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impossible; and Brown, Jones, and Robinson, disappointed and angry, return home to pronounce their representatives useless impostors, and to swell the cry of the job-hunter.

There is yet another class who may generally be reckoned as hostile to the Diplomatic Service; it consists of the speculators who, in hopes of large profits, lend money to, or accept contracts from, bankrupt or repudiating Governments, and who, when threatened with the loss which they had risked, call loudly upon the British Minister to recover their money.

Of all this it may be said that such hostility is to a certain degree the lot of every man in a responsible official position. All Governments and all individual officials are exposed to the unpopularity caused by their failing to attain that omniscience and omnipotence for which people see fit to give them credit; but the Diplomatist lies under this peculiar disadvantage, that his failures most frequently come to light, and that his greatest successes are generally unknown beyond the range of red boxes. A good diplomatist must have the tact and manners which will gain him the confidence and good will of the men among whom he is thrown; men generally differing from himself in education, religion, principles, and habits of thought; he must possess the calm judgment necessary for distinguishing truth from falsehood, and important from trivial questions in the midst of the political mirage by which he is often surrounded; he must know how to communicate, faithfully and without exaggeration, to his Government the secret information he has gained, and how to convey confidential advice to the Government to which he is accredited. He must have acquired, above all, the happy knack of removing difficulties and settling differences so quietly that the very fact of their having existed should, if possible, remain unnoticed. The chief merit of his peaceful triumphs frequently consists in their being unknown, and the ignorance on the part of the public of his name and doings is often the truest measure of his success.

Having said thus much upon the causes which operate unfavourably upon public opinion respecting the Diplomatic Service and which prevent the reputation of its members from receiving fair play, we will proceed to examine its history and to consider the effect of the changes which Parliamentary Committees and Secretaries of State have, wittingly or unwittingly, worked in it. To do this it will not be necessary to trespass upon the sacred soil of archæology, to trace out the first recorded ambassador, or to discuss the nature of his duties and powers. We have no intention here of writing a history of diplomacy, and will therefore begin with the Diplomatic Service as it existed within the memory of the diplomatists whose evidence was taken by the Parliamentary Committees now under our consideration.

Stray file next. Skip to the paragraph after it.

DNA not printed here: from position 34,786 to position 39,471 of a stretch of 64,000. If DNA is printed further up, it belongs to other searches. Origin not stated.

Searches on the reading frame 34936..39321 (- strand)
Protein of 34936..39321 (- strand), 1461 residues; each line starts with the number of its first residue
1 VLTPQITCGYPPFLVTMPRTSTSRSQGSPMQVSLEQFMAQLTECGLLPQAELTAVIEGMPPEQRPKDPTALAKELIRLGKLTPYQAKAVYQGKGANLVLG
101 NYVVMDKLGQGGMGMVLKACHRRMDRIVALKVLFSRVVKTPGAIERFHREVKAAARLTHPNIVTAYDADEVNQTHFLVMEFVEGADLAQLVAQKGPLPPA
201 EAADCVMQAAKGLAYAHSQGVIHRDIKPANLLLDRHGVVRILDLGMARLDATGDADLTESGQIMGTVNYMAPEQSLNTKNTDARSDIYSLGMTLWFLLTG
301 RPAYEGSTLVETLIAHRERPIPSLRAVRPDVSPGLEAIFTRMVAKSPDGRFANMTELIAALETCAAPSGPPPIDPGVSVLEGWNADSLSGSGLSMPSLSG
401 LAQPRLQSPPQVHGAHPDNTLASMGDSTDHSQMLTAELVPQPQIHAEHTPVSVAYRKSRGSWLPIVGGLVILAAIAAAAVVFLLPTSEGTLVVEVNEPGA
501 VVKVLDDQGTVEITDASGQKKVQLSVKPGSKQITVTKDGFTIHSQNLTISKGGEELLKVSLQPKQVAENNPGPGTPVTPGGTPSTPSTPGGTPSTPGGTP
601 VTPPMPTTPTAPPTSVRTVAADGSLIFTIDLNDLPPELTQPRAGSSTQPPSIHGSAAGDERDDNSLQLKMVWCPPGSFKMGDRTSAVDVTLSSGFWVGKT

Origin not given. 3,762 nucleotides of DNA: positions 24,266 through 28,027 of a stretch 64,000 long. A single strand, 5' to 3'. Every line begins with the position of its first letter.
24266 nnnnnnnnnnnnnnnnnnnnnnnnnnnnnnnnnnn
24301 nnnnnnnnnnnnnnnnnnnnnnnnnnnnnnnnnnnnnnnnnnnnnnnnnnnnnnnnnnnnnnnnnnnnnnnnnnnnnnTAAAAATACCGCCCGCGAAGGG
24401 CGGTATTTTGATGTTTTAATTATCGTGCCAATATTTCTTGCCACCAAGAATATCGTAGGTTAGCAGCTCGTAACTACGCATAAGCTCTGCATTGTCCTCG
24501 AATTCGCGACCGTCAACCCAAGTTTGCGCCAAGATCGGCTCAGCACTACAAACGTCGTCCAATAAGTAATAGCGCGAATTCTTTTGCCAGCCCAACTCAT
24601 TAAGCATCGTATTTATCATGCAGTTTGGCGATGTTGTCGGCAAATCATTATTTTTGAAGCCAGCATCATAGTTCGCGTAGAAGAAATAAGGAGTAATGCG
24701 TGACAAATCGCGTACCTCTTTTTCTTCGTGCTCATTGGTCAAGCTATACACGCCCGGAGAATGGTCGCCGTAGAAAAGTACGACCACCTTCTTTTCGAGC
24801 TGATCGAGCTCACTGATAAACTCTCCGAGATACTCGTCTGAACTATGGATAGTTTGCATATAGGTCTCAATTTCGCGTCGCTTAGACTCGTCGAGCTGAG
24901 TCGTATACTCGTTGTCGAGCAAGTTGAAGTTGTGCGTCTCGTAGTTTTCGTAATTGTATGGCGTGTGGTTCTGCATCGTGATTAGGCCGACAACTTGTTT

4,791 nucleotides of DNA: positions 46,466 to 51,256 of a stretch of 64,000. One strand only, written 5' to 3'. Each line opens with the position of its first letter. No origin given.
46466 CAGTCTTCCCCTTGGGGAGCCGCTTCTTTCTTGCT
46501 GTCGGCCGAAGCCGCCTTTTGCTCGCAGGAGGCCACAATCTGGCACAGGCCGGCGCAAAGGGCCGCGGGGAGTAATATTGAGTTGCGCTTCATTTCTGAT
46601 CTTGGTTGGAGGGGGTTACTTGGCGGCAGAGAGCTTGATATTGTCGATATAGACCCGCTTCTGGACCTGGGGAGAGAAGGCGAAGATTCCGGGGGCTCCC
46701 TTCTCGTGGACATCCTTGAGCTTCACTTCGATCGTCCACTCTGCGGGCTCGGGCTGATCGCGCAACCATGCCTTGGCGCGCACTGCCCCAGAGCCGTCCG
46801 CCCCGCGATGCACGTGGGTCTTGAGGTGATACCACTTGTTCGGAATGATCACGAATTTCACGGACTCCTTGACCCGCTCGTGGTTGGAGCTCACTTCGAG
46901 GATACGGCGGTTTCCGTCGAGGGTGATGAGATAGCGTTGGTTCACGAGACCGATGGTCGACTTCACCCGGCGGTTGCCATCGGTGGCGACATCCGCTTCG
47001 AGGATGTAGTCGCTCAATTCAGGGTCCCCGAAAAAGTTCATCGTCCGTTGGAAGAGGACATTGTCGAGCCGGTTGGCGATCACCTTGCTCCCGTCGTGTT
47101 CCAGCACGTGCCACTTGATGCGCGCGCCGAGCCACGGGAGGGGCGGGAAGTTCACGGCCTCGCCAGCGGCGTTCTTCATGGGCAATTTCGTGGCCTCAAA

I believe,' writes Lord Cowley, that at the beginning of the present century, the only assistance afforded by the Government to the chief of an Embassy or Mission was that of a secretary; but the Ambassador or Minister was allowed to name a certain number of individuals who, on his recommendation, were officially recognised as attached to him, and whom he could employ on the public service as he might deem useful. The post of an attaché was constantly filled in those days by young men of family and fortune who desired to pass á few months agreeably abroad, and who could succeed in finding a friendly protector at some foreign Court. The consequence was that attachés were looked upon as the personal friends of the Ambassador or Minister. They formed part of his family, and lived at his table, and sometimes altogether in his house, which in itself was an equivalent to a limited salary. But, on the other hand, they were not considered as forming part of the permanent diplomatic staff of the country. The services they might render gave them no positive claim to promotion, and as a natural corollary the Ambassador or Minister could get rid of them should their conduct require it or his caprice dictate it.'

There can be no doubt that such a system presented advantages to the public in the selection of its diplomatic servants which no examinations have been able to replace. A comparatively larger number of young men were enabled to undergo that best of all examinations--practical work--and the subsequent selection was completely unfettered. To the young diplomatists themselves the advantages were also immense, as may readily be seen by contrasting the early career of Lord Stratford de Redcliffe with that of any British diplomatist of ten or twelve years' standing. In July, 1807, Lord Stratford, then nineteen years of

age, was appointed précis-writer to Mr. Canning; in October of the same year, he accompanied Mr. Merry, as Secretary, to his special mission to Copenhagen. He went in the same capacity with Mr. Adair to the Dardanelles in June, 1808, and in April, 1809, was appointed Secretary of Embassy at Constantinople. On the recall of Mr. Adair, he was appointed Minister Plenipotentiary there in July, 1810. Forty years before that, Hugh Elliot was chargé đ'affaires at Munich at two and twenty, and British Minister at the Court of the Great Frederic when he was twenty-six. Under the present system, an attaché may think himself fortunate if he becomes a third secretary in five years, and a second secretary in ten. Is it to be wondered at if, in face of such a contrast, we find



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persons who regret the 'good old times,' or that even Mr. Hammond should express a doubt whether we have not gone

too far in making diplomacy a profession, and that the old ‘system of the Ambassador, taken generally from political men, • and carrying as attachés his friends with him, giving them no 'eventual claim upon the public, may not have been better for the public service than that which now exists'?

The change which has taken place, though great, has been gradual. The extension of our diplomatic relations made the recall of heads of missions, at every change of Government, an inconvenience; the attachés therefore as well as their chiefs assumed more of the character of permanent officers; they acquired rights to employment, to pay, and to promotion; and diplomacy became, by a natural course of things, a profession.

But, in 1855, the job-hunters, under the name of * Adminis‘trative Reformers,' proclaimed aloud that the whole Civil Service was an idiot asylum for the sons and dependents of the aristocracy, and that it could only be properly filled by passing all future candidates through the ordeal of examinations. Unfounded and unjust as was this sweeping condemnation, it caught the ear of the British public at a moment when its anger had been roused by some administrative failures connected with the Crimean war, and the demand that all the world should be examined became too strong for any statesman to resist.